1. what public negotiations have ever achieved a sensitive task? if it is a show, that’s one thing, but if they want to do something that will work, that is a different thing.

      1. Lorenzo has explained his thinking and I think it is a great idea. Transparency would out any demands that are unreasonable and thus would/could lose the support of many Ecuadorians that might otherwise support them blindly.

        1. A UBI or universal Basic income for every Ecuadorian would be a good start along with reparations to the indigenous that were slaughtered, raped and exploited for centuries destroying a vibrant highly advanced civilization and culture to access advanced end ….

    2. Transparent? They still refuse to disclose the terms of the IMF agreement that they’ve already signed.

      1. Google “CEPR” (the Center for Economic Policy and Research: Headwind to Growth… the IMF Program in Ecuador” by Weisbrot and Arauz You will find the “Conclusion” particularly interesting…. but if you want to drill down further you’ll find 2 1/2 pages of detailed references…… To say “they still refuse to disclose…….” is inaccurate. Obviously you want it presented, and probably laid out in another manner (one that you can understand)…..for anyone that is that interested and knows how to do simple google searches…. all the information is either here, or in other locations. You just have to intelligent enough to know how to look for it, and interpret what it means, when you read it.

        1. The information available by Google is from leaks, leaks that Moreno’s government still refuses to admit are accurate.

          You just have to intelligent enough to know what you’re talking about (you’re bonerhead syntax, not mine). Seriously, Toby. When you put that many commas in a single sentence, that’s a clue that you aren’t writing with a clear head.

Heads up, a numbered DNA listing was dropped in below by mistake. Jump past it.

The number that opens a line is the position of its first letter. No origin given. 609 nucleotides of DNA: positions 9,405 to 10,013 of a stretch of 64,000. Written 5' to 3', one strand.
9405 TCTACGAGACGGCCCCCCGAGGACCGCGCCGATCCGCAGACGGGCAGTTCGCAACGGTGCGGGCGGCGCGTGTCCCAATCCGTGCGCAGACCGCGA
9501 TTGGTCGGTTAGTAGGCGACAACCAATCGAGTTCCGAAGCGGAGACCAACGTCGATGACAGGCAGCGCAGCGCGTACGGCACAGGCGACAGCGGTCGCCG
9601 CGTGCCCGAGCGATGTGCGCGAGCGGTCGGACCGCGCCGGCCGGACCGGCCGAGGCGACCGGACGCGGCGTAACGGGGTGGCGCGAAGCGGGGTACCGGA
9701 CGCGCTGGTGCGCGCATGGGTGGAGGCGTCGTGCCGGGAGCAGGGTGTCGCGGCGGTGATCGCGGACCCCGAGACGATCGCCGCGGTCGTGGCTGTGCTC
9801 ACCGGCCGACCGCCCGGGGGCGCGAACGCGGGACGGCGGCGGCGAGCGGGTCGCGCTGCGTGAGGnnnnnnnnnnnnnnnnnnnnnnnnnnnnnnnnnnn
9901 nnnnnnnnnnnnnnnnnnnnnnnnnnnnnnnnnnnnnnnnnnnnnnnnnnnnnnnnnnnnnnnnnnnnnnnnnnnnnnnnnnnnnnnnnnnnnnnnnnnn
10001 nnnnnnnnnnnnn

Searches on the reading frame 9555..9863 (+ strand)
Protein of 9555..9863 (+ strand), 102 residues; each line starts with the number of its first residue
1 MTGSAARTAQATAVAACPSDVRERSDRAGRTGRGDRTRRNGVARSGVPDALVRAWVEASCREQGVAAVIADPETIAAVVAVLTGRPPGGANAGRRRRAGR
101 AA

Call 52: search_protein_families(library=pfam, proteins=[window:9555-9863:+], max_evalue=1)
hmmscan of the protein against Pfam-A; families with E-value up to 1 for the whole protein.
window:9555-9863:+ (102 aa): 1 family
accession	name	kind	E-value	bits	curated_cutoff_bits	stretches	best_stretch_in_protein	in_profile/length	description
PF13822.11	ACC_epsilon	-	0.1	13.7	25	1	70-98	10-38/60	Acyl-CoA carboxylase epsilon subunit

1. We wonder if your cantankerous, weak comebacks, have anything to do with that other issue we’ve spoken about?

    3. Sounds like a typical conquistadores position … you have the power … marginalize and exploit the vermin then !

        1. So basic…. but here we go: Understand the difference between “revenue” and “earnings”….(Which in PE’s case was reported to be a bit more than 50%…. an unconscionable sum in the petro world )…. then, understand that, since PE is a “GSE” (so to speak), the net revenues of a bit over $6B (what is left) go to the Ecuadorian General Fund (after everyone gets their skim off the flow). Then, understand the disbursements from the General Fund are earmarked for the Chinese guaranteed “loans” (guaranteed by oil revenues)…. which are paid among the country’s primary obligations. Then, (bear with me here)…… once the General Fund is essentially “depleted” (that really never happens due to the revolving nature of obligation payments, vs replenishments) Ecuador has to go to the market to float more loans. THEN, because the country’s credit worthiness is so bad, the Ecuadorian Government asks the IMF to step in to throw a life line…… the IMF says” “OK, but we need some guarantees in the form of promises for responsible fiscal conduct”. THEN, the innocent, afflicted populace takes it in the ear….. and the government, points to the IMF, like it is the IMF’s fault, because it came to the rescue on the Ecuadorian Government.